and the delay is suffered on the first access of the org of the day and sometimes later in the day too. (This fits the theory that the LWCs are processed once and cached, and that they are eventually evicted from the cache.)

Our conversations with Salesforce support have so far indicated that as this is not a problem on every request, it is not a major problem. They also point to best practices of only referencing the LWCs that you need which of course makes sense.

As of 26 Aug 2021 the case is still open and being worked on by Salesforce.

As of 2 Oct 2021 the case is still open and being worked on by Salesforce. One insight is that it appears to be the Apex import aspect of LWCs that makes the process so slow; lots of LWCs with no Apex imports have a way lower delay. Obviously some LWCs need to interact with Apex code, but worth eliminating (or moving) such calls if they are not really needed. So "doing something on Apex imports" seems to be an expensive part of the LWC processing. (FYI this interesting article about the JavaScript processing aspect.)

As of 8 Oct 2021 the response from Salesforce support is:

Load time is directly proportional to the number of lightning web components.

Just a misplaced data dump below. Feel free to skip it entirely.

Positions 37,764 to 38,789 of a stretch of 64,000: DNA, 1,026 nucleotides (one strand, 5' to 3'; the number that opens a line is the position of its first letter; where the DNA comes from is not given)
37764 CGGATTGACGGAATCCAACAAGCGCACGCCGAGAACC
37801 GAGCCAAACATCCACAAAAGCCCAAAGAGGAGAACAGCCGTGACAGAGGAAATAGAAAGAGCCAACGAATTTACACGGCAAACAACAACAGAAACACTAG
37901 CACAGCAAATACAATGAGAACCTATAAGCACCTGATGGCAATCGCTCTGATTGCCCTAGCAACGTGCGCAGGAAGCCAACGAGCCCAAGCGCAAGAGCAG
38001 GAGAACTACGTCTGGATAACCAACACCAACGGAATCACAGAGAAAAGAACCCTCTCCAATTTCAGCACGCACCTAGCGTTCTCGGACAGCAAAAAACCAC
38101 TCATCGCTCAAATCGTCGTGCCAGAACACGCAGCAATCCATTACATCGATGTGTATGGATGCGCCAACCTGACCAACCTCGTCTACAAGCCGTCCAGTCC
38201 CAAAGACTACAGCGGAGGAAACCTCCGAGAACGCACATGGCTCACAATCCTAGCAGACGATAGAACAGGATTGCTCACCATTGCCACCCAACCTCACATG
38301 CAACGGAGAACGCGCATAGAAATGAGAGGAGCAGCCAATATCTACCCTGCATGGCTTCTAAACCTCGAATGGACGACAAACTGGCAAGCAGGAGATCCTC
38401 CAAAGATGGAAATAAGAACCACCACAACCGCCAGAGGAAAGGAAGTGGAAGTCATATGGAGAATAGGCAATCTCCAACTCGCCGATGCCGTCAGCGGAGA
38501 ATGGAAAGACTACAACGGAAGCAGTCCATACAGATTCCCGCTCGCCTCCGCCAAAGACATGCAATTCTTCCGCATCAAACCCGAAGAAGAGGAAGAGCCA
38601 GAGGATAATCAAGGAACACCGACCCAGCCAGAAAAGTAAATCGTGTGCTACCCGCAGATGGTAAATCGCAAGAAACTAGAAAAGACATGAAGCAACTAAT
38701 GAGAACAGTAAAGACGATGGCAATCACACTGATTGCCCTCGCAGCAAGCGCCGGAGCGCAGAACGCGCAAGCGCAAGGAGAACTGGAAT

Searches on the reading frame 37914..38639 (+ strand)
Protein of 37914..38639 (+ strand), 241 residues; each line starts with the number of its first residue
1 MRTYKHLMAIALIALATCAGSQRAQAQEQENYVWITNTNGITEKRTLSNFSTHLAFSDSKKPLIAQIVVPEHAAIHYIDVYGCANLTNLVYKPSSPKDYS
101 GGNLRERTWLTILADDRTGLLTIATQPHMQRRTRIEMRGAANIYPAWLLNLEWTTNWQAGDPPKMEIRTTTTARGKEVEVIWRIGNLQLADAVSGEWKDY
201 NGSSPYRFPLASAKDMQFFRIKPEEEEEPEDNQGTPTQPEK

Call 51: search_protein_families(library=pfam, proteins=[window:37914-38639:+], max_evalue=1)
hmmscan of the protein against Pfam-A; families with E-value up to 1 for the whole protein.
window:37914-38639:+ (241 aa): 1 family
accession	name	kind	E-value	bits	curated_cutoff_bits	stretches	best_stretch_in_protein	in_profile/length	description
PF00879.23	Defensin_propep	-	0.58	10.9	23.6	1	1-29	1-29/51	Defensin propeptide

GetFlexiPageInfo which is being invoked by the getTemplateDescriptorWithExpansionBundle fetches and compiles all the metadata of the components which are involved in the component and ships it over to the client side. During the first request, it is going to take time then for the subsequent page loads the processing time gets reduced significantly.

During the lightning web components loading, apex references would be validated during the first load which is the cause for the delay in the first request. It depends on the number of components too. The more the number of components the longer it would take to do the validation.

Our R&D team confirmed the behavior as WAD.

So it appears that a significant delay the first time this process is gone through is normal, so your first user of the day should expect such a delay.

  • We have the very same issue, please post updates here :( We are referencing the top level LWCs which are a handful but as it is a composition model for us some of these pages end up pulling about a 100 nodes under descriptorUids (both system and ours) and that kills that initial load. For us this happens both in dev org and in prod (we don't use LWC debug mode though in dev), and what is worse it basically happens every day.
    – zaitsman
    Commented Aug 30, 2021 at 1:04
  • 1
    Hi @zaitsman, Thanks for commenting, will post updates when we get any. FYI we see the same sort of delay in the Salesforce Labs app [Package Visualizer ](appexchange.salesforce.com/…).
    – Keith C
    Commented Aug 30, 2021 at 8:03
  • Hi @zaitsman Support are saying "working as designed".
    – Keith C
    Commented Oct 8, 2021 at 16:50